Monday, January 10, 2011

The One About Changing History

I'm always curious as to why folks try so hard to change history. The first time I remember being incensed by it is back the the 80's when Turner obtained the Hanna-Barbera catalogs and began systematically re-coloring, re-voicing, or shelving altogether, episodes of Tom and Jerry that may have contained characters that were less than "politically correct". Mammy Two Shoes was given a new voice, the cannibals were set on the shelf and scenes with characters in black face were edited out all together. I'm a bit of a cartoon buff, although Hanna-Barbera was never my thing, I was (and still am) more than annoyed that the "art" of a generation (or two, or three) was altered in the name of "political correctness".
These so called "offensive" cartoons were drawn in the 1940's, 50's, and 60's and that language, those depictions were part of the time and the culture. It doesn't make them "right" in doesn't make them less offensive to some, but they are a record of the history of the time. Removing the images and/or altering the language is not going to magically make that history disappear.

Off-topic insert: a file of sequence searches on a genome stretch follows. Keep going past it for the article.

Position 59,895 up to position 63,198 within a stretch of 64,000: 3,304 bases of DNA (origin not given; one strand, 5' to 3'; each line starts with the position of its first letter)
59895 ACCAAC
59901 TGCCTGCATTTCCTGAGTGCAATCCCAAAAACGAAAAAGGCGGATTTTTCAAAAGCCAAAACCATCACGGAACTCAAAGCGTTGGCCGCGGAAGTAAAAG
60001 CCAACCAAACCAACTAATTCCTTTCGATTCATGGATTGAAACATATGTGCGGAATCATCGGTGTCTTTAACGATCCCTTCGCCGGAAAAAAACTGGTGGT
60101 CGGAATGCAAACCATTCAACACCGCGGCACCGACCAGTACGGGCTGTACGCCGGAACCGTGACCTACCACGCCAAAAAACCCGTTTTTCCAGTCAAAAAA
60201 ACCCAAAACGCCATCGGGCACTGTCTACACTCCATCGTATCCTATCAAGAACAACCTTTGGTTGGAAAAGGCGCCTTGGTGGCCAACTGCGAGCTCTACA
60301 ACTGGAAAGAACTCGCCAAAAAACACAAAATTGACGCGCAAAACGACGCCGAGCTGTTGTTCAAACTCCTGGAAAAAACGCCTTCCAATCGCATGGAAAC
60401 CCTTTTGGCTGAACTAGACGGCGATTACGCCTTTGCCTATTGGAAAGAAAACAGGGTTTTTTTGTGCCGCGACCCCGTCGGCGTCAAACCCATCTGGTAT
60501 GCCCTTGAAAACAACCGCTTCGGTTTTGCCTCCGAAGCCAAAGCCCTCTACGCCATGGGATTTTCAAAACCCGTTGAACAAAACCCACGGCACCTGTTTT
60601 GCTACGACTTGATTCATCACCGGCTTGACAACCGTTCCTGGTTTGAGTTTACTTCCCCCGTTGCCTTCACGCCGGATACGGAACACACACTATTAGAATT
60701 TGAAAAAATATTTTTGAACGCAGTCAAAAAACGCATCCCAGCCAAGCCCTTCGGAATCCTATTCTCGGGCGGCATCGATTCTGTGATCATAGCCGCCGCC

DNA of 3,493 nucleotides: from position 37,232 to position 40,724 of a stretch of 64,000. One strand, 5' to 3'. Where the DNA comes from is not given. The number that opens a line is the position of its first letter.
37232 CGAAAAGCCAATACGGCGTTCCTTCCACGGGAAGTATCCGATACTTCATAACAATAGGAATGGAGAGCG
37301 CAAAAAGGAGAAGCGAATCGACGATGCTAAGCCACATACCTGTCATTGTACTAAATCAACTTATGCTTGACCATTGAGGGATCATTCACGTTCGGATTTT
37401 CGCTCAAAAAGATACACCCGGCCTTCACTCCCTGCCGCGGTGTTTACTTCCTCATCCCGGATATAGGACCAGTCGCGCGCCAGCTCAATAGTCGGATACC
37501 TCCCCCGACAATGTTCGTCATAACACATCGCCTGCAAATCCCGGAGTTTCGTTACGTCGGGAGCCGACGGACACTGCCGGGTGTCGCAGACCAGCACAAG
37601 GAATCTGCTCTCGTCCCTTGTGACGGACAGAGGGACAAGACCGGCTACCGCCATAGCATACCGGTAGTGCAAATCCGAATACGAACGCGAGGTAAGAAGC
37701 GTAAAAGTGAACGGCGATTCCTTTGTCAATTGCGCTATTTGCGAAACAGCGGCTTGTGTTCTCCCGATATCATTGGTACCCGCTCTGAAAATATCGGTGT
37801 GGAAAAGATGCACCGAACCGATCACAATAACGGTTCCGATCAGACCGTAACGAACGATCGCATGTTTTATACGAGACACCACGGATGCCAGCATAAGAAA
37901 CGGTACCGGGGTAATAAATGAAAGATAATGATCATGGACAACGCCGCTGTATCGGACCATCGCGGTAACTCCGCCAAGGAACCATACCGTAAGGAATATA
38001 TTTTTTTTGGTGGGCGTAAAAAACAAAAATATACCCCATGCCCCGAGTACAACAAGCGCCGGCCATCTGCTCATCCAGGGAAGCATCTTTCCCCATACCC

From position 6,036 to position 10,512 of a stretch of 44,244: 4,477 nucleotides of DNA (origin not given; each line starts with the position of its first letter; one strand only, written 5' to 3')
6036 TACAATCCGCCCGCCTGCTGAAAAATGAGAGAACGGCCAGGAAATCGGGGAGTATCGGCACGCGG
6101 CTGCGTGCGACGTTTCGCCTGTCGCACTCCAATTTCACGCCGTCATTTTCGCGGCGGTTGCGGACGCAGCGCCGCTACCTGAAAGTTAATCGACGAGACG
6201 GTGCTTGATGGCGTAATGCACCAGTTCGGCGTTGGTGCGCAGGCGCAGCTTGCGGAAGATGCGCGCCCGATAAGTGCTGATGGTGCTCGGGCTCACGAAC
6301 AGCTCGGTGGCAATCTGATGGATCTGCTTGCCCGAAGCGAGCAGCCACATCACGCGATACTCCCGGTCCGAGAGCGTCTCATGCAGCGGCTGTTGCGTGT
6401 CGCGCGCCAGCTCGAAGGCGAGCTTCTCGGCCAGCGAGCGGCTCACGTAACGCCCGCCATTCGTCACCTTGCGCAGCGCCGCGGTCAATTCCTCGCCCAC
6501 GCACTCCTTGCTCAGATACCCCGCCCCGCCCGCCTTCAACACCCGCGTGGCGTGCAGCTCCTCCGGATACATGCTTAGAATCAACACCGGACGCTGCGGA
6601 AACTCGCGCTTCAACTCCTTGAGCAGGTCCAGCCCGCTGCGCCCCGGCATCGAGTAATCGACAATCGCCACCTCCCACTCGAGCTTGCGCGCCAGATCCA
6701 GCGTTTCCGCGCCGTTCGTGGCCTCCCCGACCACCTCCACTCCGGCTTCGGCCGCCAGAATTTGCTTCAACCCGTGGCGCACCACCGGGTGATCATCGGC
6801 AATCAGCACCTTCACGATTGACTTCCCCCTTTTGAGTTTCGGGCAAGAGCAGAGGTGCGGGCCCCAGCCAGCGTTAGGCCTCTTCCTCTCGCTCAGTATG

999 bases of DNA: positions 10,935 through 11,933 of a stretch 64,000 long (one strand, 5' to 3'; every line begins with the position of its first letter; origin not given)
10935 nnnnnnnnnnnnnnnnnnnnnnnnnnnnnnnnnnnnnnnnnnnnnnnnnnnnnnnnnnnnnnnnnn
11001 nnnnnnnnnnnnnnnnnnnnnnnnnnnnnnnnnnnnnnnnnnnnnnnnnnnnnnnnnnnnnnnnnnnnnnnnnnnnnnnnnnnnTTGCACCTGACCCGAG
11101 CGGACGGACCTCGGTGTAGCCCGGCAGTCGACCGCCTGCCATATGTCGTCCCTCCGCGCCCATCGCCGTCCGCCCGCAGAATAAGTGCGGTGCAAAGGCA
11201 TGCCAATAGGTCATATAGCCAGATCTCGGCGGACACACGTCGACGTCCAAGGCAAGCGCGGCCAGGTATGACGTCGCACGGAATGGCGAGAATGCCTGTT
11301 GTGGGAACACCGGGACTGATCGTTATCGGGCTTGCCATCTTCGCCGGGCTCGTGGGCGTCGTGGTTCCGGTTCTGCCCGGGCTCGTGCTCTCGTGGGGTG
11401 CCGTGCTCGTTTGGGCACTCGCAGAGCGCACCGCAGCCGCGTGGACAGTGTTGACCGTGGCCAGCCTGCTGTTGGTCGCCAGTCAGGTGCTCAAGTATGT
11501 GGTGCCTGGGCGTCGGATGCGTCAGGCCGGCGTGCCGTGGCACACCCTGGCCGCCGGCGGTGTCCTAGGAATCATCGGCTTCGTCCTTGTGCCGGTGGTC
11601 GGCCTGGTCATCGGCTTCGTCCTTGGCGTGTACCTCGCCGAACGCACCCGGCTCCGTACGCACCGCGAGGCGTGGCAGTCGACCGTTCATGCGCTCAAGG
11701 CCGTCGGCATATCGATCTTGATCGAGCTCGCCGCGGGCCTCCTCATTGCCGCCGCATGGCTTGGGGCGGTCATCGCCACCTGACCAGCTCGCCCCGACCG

The same thing is going on again, this time with Mark Twain's "Huckleberry Finn" This time the idea is to remove the N-word (who am I kidding? the word is "nigger") from the text and replace it with the word "slave". Sadly, these words are not synonyms.
"The difference between the almost right word and the right word is really a large matter. It is the difference between the lightening bug and the lightening."  - Mark Twain

Huckleberry Finn is not just a work of fiction, it is in many senses a historical record. It may not reflect that past in the best light, none the less, it is a reflection. 

I was surprised when I started buying books for the Eggroll. Many of the childhood stories I remember have been altered to be "gentler" or more politically correct. The first one that comes to mind is Little Red Riding Hood. Did you know that the woodsman lets the wolf escape? Yeah, me neither. 
I wonder how it is our children are to learn from the past if we continue to change it. We tell them, and ourselves for that matter, that the past is something to be valued, and something to be learned from. And yet, we allow the changes or in some cases make those changes ourselves. To what end?

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